Tuesday 27 October 2015

Trust me, I'm an expert

According to the Barbara Speed (a technology and digital culture writer) writing for the New Statesman (a free online blog), I'm a "computer security expert". I don't know where she got that idea from - I don't remember claiming such a thing, at least, not recently. Although I do have a collection of Caro t-shirts that say "Trust me, I'm a computer security expert", which is, in case any literalists are reading this, meant to be ironic. When people ask me, I tell them that I'm a programmer. Still, it's nice of Barbara to give me that kudos.

It would seem that my blog post pointing out that "whether the TalkTalk data was encrypted or not isn't as important as the media seem to think", was noticed by Graham Cluley (author of Wibbling Wilf and many other fine games, and former programmer for the Windows user interface of Dr Solomon's Antivirus Toolkit) and reposted in his blog (with my permission, of course), and I'm guessing that Barbara picked it up from there, because she probably isn't among the small but select band that regularly read my essays. Although maybe she will be in future, because I often make posts that could be parlayed by the Big Media into clickbait. And maybe she did get it direct from me, because if she'd got it from Graham, it would have been nice for her to have said so, and she didn't say so.

Anyhow. Barbara does make one mistake - "encrypted data, is, by definition, more secure than non-encrypted infromation". That's not true. It isn't less secure, but it isn't necessarily more secure. Here's an example, taken from a data recovery that I did 25 years ago.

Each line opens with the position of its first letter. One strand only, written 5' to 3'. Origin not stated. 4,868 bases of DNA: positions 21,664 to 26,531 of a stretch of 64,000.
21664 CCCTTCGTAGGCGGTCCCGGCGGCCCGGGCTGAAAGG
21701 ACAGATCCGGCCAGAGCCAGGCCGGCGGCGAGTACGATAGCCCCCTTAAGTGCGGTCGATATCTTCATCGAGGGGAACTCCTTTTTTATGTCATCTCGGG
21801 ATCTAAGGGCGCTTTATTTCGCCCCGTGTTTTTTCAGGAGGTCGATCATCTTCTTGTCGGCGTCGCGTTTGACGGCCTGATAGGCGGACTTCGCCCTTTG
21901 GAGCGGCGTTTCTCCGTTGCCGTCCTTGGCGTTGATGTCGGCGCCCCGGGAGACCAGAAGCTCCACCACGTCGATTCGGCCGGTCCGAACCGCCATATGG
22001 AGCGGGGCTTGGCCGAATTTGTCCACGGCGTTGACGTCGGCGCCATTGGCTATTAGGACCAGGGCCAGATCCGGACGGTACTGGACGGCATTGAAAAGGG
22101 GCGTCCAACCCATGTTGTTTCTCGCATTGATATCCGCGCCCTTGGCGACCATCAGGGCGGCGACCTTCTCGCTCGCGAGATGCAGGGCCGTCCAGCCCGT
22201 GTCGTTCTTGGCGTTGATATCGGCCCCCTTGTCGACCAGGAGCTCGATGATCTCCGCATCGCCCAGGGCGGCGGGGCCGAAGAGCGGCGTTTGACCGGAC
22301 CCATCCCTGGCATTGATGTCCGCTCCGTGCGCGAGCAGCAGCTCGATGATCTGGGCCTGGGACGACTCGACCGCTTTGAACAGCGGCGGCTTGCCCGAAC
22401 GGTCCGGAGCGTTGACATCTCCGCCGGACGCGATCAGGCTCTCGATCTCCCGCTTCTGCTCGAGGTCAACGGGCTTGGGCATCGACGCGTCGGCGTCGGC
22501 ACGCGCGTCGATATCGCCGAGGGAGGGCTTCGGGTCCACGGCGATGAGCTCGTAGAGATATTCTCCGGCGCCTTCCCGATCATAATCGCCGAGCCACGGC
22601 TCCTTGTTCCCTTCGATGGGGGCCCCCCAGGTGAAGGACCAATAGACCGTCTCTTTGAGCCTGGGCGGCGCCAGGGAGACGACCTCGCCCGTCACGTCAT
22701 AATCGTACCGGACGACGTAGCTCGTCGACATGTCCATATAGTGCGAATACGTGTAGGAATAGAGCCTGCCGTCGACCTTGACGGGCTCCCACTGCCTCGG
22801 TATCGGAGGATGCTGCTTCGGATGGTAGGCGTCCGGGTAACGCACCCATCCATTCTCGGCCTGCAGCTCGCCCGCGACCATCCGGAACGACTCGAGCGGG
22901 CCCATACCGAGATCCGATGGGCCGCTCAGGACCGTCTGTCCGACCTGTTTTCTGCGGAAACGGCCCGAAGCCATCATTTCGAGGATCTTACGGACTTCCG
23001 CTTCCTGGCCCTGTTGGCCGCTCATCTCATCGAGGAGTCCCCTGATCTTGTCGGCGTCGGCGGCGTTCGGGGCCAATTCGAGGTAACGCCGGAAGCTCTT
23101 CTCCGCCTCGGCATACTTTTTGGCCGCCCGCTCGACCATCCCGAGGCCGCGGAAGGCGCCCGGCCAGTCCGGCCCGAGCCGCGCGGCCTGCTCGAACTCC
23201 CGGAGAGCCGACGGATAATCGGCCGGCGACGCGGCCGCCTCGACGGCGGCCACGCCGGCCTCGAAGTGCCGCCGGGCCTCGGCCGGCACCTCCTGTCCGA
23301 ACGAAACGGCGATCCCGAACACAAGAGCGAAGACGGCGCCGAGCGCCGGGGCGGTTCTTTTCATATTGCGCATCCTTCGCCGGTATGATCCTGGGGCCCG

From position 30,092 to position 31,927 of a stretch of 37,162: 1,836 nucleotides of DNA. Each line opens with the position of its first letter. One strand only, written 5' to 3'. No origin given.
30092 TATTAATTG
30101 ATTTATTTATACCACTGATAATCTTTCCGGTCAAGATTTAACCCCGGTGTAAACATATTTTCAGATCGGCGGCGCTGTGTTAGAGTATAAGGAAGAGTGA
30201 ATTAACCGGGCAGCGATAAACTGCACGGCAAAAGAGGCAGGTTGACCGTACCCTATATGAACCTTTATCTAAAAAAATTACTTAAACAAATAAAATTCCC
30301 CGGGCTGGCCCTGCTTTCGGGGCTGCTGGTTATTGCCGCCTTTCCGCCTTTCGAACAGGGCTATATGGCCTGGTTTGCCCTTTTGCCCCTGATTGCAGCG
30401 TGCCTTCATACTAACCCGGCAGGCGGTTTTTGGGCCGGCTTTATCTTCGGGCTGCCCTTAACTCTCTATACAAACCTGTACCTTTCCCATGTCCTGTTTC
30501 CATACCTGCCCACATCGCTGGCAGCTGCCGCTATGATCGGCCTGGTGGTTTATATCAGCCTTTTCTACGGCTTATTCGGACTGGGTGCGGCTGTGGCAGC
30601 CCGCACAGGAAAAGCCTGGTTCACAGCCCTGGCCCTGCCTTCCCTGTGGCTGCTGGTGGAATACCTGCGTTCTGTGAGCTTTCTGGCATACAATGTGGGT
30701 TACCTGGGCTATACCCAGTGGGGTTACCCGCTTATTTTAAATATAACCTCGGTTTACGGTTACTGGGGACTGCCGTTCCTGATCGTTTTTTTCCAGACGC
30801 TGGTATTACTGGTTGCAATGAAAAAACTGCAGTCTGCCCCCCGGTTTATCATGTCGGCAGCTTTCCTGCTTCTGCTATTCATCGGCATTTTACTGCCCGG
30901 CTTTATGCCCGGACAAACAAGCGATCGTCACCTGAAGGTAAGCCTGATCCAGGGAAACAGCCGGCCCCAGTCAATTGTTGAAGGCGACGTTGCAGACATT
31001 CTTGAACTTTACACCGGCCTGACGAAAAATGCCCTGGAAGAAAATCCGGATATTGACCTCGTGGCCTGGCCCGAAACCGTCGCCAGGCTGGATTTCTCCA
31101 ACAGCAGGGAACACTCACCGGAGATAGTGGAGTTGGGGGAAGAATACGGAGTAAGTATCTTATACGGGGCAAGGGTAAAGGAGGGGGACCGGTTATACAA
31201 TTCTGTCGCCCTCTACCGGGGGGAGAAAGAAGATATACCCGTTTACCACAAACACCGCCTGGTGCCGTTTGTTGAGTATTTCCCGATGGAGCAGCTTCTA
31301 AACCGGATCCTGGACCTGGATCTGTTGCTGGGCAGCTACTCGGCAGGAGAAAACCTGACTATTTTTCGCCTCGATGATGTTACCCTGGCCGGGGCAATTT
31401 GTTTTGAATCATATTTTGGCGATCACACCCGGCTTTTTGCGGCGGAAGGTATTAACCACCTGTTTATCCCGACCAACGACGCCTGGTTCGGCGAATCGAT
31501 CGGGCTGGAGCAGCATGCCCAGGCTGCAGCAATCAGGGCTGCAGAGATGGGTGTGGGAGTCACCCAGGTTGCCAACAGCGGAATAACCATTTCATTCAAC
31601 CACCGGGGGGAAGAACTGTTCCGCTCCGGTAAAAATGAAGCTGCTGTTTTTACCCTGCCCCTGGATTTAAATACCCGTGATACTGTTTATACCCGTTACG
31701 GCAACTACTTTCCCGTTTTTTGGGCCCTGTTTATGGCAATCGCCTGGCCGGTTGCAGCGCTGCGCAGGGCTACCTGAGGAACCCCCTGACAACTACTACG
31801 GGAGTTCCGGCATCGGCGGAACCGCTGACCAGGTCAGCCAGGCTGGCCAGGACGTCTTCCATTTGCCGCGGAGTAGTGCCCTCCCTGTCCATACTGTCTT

This was a situation where the hard disk had died, and the backup, on tape, wouldn't restore using the bundled software. However, I was able to read the tape, and dump the contents of the tape to a long file. Then I looked at the file, and it was obvious that it was encrypted. It was obvious, because nothing made sense. So I contacted the tape vendor to ask for the encryption algorithm and key. They refused - you can't really blame them. Although I suspect they refused because they simply didn't know.

So I looked at the contents of the file more carefully, and I immediately noticed that there were long sequences of hex 5A bytes. This must mean that this was encrypting long sequences of the same byte, and that the encryption must be so simple that it doesn't change from byte to byte. And if you've been doing data recovery for a while, you know that the commonest byte with long sequences, is 00. So if 00 encrypted to 5A, that probably meant that their encryption consisted of an XOR with 5A. Or, to put it another way, one glance that the contents of the file was sufficient to break the "encryption", and you can see why I put "encryption" in quotes. And I was right, and my customer got all his data back.

Encrypted data is not necessarily more secure than non-encrypted infromation.

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